So Friday I ran just half an hour in one of the parks right by campus. It has some actual hills. I am decidedly not in trail-hill shape. Not surprisingly, the hills felt great on my shins, though – got a good Achilles stretch on the way up. I took it pretty cautious on the downhills, though. Once I hit 30 minutes, I walked home because I didn’t want to strain my already sore shins on another 3/4-mile of pavement.

That being said – my shins have been sore. Pretty sore. I’m a teensy bit worried that a full-blown stress fracture is threatening my right leg (the one that didn’t already have one) in the same area. Given that I’m definitely not overtraining or ramping up my mileage too quickly or changing shoes, I’m beginning to wonder if my shin issues are related to something different – chemical and/or mineral imbalances, that sort of thing. Vegan? Hormones? (Mine have always been notoriously low, or something. Ultrarunning kicked it off and my system hasn’t been normal since.) So I’m going to set up an appointment with a new running doctor, ask about that stuff, and inquire about bone density scans (which require injection of a radioactive tracer, hence my hesitation) or MRIs to check it out. X-rays didn’t show anything a year ago. And it’s been over a year. I’d like to know what’s going on in my legs.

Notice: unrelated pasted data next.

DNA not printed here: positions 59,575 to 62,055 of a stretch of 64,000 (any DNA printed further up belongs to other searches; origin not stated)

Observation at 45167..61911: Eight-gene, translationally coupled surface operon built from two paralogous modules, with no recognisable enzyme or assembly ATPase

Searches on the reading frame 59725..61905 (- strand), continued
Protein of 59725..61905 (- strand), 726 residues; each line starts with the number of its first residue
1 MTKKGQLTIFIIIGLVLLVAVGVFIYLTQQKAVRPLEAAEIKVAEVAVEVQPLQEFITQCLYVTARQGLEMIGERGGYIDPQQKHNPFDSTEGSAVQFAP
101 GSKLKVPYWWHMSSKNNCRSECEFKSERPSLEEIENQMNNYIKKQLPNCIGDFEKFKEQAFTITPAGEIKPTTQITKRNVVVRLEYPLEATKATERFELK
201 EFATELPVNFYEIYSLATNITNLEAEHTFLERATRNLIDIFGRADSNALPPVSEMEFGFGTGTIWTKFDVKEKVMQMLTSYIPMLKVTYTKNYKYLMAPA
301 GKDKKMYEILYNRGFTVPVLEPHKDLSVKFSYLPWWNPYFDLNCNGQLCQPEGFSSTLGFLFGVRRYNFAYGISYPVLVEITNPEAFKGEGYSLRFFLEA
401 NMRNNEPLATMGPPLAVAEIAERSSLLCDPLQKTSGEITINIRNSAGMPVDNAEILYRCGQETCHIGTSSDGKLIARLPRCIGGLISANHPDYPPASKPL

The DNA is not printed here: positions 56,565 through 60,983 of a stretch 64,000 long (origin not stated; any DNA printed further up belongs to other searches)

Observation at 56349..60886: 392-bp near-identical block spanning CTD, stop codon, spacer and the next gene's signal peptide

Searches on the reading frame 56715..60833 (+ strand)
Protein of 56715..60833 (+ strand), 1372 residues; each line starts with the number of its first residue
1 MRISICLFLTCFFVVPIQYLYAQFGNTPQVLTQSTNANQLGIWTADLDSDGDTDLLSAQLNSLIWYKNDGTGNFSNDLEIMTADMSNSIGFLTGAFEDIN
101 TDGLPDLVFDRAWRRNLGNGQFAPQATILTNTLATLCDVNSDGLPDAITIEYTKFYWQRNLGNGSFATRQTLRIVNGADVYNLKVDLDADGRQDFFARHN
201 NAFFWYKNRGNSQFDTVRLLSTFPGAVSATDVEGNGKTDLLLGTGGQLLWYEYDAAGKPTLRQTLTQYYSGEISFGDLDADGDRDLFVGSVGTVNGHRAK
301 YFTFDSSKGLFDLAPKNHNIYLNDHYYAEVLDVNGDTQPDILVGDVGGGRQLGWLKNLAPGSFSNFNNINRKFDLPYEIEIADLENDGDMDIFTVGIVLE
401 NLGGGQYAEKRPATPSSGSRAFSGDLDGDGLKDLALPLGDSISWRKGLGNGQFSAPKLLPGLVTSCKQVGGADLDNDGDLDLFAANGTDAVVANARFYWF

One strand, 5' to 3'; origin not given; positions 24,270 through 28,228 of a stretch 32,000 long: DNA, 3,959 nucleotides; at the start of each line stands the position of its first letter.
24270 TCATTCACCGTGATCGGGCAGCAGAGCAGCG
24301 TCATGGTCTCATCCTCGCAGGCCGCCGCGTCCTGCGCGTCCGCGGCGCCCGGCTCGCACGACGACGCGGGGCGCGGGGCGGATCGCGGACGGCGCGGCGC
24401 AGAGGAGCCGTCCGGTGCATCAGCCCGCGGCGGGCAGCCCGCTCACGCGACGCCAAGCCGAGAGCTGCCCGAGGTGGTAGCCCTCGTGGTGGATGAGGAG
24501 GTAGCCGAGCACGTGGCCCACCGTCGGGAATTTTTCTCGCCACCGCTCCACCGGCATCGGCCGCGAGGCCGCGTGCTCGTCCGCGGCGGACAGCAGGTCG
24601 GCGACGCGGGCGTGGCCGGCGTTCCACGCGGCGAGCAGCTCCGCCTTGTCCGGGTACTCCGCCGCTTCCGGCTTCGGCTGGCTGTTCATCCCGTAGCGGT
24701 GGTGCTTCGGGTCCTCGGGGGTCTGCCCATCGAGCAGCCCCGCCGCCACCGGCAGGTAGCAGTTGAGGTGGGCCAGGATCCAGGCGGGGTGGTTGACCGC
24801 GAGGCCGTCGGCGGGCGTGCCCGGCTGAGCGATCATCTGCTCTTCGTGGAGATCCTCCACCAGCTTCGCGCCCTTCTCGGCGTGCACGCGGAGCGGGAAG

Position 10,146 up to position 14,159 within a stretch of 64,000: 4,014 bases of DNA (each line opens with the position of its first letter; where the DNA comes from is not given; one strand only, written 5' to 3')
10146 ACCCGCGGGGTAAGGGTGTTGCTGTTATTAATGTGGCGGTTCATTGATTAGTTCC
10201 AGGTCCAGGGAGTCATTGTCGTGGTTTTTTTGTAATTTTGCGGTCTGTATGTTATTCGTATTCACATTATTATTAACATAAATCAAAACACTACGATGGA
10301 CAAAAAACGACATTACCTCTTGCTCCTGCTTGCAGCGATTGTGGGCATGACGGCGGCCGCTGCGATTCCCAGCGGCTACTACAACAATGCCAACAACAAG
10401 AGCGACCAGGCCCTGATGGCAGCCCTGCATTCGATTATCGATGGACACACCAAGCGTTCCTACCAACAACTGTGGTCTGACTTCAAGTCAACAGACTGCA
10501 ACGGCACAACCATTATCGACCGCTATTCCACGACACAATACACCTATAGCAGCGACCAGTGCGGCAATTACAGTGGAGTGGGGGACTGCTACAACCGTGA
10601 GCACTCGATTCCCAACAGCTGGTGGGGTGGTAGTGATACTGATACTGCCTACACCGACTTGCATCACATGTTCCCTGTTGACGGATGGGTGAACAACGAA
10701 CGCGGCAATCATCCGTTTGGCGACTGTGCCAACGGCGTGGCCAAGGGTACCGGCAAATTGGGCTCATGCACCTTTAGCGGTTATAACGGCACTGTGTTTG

peace love and healthy bones,
bec

Vegan banana bread plus (soy) protein

I find that I’ve constantly modifying my banana bread recipe. This particular batch went like this:

2 ripe mashed bananas + some applesauce (I was short one banana)
1.5C whole wheat flour
1/2C brown sugar
2t baking powder
1t baking soda
1/2t salt
1/4C non-dairy milk of your choice
1/4C oil (I usually skimp a little)
2 heaping T flaxseed + 6T water (MAKE FIRST and let sit for a good 15 minutes to congeal and get a good “eggy” texture)
1/2C soy protein powder (or another vegan protein powder)
cinnamon, nutmeg, and vanilla to taste
I also threw in a dash of allspice in this one

Bake for about 40-45 minutes at 350. (Test at 40 and keep checking it.)

I found that the protein powder really helped the flax in acting egglike; usually I have some problems getting banana bread fluffy enough without eggs but this loaf puffed right up with the protein!

Happy baking!
bec

4 weekend runs in a month… time to step it up. (And chili.)

Hello hello! (hola!) So I’ve been slowly and carefully running the past four weeks – 10, 15, 20, and about 25 minutes – and my shin hasn’t gotten worse or hurt. I think I’m going to bump it up to twice a week, but keep it around 20-25 minutes for another month or so. Progress is slow, but I’d rather take it slow and steady than ramp up too quickly like I did in September and find myself Not Actually Better.

I’m still climbing and, now that I have time this semester, I’m back to lifting. Current squat PR is 175, deadlift 225, so I’m working on that.

And I also made perfect vegan chili. Excellent for long, lazy, cold winter days.

chili

Rough recipe:
1C quinoa
some bulgur wheat
3 cans diced tomatoes
4 zucchini/yellow squash
2 bell peppers
1-2C frozen corn
an onion
garlic to taste
1 can black beans
1 can kidney beans
1 thing of tempeh
seasonings: salt, pepper, cumin, crushed red pepper, chili powder, some oregano

put it in a pot and stir until hot. consume.

peace love and safe running! The roads around here are literally sheets of ice. Step carefully.
bec